Hullo, you pilfering pilchards o’ Pimlico, this is our always late EP round up, where we trawl through the titanic troves of tinnitus-inducing music and bring you the best of what’s around. Or at least what WE think it’s the best of what’s around.
Remember: don’t adjust your opinion. We are just a shithole of a website (TM)
DID YOU KNOW: Matthew McConaughey enjoyed writing EP reviews even before he got paid to review. FACT.
Oh, well, sigh, sorry for the delays, we were closing this website but the paperwork would’ve been a killer. In our usual droll manner, we will compare each EP to something unrelated, so the theme this time ’round is Mr. McCoughanaghahspcheck?ghey characters. Also: I dragged Sam out of retirement. JOY.
Pjaro – Swordface 7″
The former duo becomes a trio and brings a short and sweet three song EP. ‘Can I join yr slowcore band?’ tills the groundwork for the other songs, first dragging its feet like a hungover reveller then going into that sweet droning riff that spells Pjaro. ‘xoxo’ seems to be more for the disenfranchised than for the fans of Red House Painters and Idaho and if you ever visited that TDT building, you can almost taste the smells (and the looming wrecking ball from the Council twats). ‘Skin merchant’ waves goodbye forlornly, making us realise there were a lot of ideas displayed in this 7″ and they were laid out curtly. No need to overindulge. Needs parmesan? Needs more tracks. – Orestes P. Xistos
Top track : ‘Can I join yr slowcore band?’
FeatuRE // SLOWCOACHES TOURIST EP
Whoa. Besides having one shared band member (and one heckuva tour from what I heard), I didn’t picture this pairing but lo and behold, it works and pretty well too. Feature brings their wistful side without ever slowing down from their punk roots. The bass heavy ‘Wisdom teeth’ is a gorgeous track full of longing and I’d hate to say this is a rockier Electrelane, but that’s a general approximation to what it sounded like. ‘Tourism fiction’ is akin to a winding drive through fog-filled hills – you eventually zone out and the lack of sight makes you wonder if you are actually moving. You are and so is this track, atmospheric as a room full of sandalwood incense burning. ‘Mannequin’ is a Wire cover and works remarkably well. Feature are no strangers to covers and this is a good one too.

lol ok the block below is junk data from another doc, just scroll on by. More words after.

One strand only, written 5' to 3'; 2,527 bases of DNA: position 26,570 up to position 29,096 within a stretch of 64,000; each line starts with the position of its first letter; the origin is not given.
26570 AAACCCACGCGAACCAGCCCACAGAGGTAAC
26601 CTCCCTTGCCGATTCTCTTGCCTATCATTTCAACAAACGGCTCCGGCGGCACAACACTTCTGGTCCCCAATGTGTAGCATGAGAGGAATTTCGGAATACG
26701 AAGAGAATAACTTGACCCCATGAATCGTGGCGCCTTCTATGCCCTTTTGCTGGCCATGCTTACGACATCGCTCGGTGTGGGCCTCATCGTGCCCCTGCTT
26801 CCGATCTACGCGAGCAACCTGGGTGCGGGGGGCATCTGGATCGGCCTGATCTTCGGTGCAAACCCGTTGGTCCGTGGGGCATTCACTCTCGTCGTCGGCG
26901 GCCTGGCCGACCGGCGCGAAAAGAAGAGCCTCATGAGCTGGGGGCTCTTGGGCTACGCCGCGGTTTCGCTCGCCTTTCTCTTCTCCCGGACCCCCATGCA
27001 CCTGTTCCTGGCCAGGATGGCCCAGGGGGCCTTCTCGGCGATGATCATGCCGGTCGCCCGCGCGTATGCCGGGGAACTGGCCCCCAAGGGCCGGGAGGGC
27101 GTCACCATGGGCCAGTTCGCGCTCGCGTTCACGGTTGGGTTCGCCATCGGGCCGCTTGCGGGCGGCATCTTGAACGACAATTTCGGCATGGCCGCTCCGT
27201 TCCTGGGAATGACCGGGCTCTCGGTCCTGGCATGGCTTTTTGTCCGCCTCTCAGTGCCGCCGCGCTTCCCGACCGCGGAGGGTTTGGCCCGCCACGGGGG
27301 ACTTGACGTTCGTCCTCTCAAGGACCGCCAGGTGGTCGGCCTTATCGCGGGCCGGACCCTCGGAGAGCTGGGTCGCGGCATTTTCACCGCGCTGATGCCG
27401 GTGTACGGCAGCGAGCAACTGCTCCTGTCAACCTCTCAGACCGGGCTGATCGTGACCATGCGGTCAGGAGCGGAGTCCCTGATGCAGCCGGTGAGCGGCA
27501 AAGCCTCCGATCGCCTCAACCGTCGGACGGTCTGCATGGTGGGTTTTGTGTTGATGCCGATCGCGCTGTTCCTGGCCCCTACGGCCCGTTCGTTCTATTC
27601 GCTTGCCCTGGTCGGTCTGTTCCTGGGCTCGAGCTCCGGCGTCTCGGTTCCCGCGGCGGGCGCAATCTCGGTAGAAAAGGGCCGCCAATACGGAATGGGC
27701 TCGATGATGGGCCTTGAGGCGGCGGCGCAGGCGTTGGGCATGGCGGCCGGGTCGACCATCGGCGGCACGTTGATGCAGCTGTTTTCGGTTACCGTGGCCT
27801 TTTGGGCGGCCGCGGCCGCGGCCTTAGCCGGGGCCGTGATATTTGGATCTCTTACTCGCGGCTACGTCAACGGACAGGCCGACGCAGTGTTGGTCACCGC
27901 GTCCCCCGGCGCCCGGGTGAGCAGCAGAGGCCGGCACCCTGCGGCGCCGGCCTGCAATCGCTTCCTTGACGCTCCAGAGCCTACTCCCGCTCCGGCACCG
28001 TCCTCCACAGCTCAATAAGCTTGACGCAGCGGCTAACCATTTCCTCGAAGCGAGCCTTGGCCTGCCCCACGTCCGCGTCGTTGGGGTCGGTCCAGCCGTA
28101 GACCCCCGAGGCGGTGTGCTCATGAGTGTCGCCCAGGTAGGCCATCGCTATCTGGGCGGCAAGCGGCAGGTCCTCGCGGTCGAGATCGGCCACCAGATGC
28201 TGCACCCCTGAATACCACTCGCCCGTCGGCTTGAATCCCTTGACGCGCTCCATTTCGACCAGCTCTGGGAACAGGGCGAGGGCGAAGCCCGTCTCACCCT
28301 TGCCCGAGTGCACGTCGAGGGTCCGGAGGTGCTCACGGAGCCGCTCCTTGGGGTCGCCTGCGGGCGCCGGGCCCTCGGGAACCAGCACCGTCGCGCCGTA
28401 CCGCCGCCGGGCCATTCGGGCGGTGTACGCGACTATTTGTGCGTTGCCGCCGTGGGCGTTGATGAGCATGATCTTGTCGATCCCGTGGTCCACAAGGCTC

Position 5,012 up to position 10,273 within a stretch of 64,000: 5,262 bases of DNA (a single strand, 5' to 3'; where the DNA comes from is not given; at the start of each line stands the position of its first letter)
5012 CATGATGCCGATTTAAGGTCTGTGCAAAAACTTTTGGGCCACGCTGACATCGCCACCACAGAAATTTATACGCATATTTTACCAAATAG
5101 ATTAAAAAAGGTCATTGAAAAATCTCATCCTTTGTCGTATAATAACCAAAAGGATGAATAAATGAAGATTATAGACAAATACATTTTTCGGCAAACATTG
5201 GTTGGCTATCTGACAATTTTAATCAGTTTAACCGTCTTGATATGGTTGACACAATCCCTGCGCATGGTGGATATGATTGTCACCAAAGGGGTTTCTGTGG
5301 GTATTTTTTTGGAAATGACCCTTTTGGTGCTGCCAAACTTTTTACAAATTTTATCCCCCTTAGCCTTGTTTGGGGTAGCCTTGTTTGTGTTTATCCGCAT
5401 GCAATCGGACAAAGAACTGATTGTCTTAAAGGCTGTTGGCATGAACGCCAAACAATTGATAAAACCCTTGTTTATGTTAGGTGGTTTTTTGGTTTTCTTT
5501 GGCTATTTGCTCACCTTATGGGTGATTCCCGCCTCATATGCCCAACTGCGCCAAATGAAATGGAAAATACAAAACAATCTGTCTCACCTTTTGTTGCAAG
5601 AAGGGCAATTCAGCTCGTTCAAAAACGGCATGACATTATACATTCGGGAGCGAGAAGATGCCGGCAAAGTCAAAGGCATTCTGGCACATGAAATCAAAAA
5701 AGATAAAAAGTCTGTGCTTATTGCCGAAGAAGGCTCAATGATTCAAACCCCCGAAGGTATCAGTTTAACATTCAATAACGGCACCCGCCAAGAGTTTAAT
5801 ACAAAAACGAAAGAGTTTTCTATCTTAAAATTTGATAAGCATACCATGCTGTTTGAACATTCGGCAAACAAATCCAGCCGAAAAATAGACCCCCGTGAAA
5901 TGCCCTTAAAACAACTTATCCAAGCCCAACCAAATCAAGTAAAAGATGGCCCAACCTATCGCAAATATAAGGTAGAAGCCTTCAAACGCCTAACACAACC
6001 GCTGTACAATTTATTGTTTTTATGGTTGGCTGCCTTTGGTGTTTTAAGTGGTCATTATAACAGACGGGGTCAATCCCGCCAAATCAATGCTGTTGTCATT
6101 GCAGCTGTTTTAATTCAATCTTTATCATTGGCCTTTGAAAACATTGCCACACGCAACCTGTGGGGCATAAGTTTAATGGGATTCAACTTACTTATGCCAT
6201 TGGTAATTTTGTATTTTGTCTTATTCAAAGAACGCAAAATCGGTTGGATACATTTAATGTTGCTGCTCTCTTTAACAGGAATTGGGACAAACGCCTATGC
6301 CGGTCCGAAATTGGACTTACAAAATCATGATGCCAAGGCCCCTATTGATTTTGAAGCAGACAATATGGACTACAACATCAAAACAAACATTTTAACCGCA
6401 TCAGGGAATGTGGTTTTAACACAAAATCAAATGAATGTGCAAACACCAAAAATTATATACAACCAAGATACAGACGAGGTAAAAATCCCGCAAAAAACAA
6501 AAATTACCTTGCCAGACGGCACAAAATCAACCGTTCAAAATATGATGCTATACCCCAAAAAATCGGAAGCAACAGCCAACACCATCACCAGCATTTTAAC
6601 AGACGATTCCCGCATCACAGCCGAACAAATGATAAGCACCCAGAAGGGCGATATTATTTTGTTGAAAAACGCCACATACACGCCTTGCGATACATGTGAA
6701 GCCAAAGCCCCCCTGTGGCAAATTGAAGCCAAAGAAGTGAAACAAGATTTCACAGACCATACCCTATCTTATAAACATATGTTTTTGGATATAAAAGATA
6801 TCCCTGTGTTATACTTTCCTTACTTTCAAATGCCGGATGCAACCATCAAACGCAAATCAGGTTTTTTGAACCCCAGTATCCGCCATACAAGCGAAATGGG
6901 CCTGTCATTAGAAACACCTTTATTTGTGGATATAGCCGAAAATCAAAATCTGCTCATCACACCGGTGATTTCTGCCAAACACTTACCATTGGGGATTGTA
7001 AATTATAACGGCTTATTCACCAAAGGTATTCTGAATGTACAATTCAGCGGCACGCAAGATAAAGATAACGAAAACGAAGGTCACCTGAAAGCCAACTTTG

Right, the Slowcoaches side clears the hazy atmosphere and grapples you by the neck. There’s some violent wriggling in ‘Surface observations’ and the song wastes no time going straight to the point. A solo sneaks by, sees that the moshing might be getting fiercer and runs away (leaves a tip, though). ‘Raw dealings’ is a frantic journey in a tilt-a-whirl that has gone loose and now is bouncing through the fairground, barely missing a red haired pop singer and rolling down the hill. It’s a fun song (and my fave from this side). ‘Ex Lion Tamer’ is decidedly a tamer one but also sports a strong garage coat of paint, a meeting point between Mazes and Feature, which sort of brings this music venture full circle (for the time being.) – Orestes P. Xistos
Top track (Feature side): ‘Wisdom Teeth’.
Top track (Slowcoaches side): ‘Raw Dealings’.
The Infamous Flapjack Affair – The Infamous Flapjack Affair
The much maligned folk scene is actually chock full of bands that don’t necessarily fit the “vest and white shirts fellas singing about ficus trees” imagery that’s been garnered as of late. The half American, half British band known as The Infamous Flapjack Affair (something to do with the Noodle incident?) avoids the trappings of the genre while still serving a good slice of Americana. Which is a tough trick but they pulled it. ‘Clay’ has a mournful vocal accompanied only by a mournful cello before breaking out the banjo and a lovely dual vocal approach. It’s a lamentation for leafy suburbs of Anytown, UK. ‘Linger on’ brings more grey shades of emotions, but the pacing avoids being morose and just builds energy slowly, thanks to that punchy vocal approach that feels like a very menacing choral lamentation. And not a single percussion instrument was seen nor needed.
It might sound like a moody affair, but ‘Cradle me Carolina’ brings a much needed adrenaline shot. More in the style of a set closer, the song brings that “happiness through yearning” mood that Americana does so well. ‘Mr. K’, the closing track, lets the fiddle and cello shine through and it’s the fine-lookin’ aftertaste this 5 track leaves after all is said and done. – Sam J. Valdés López
Top track: ‘Linger On’.
Hope y’all enjoyed it. And if not, then, shit, here’s a song by Blind Melon:
Words: Orestes P. Xistos & Sam J. Valdés López (a bit rusty…)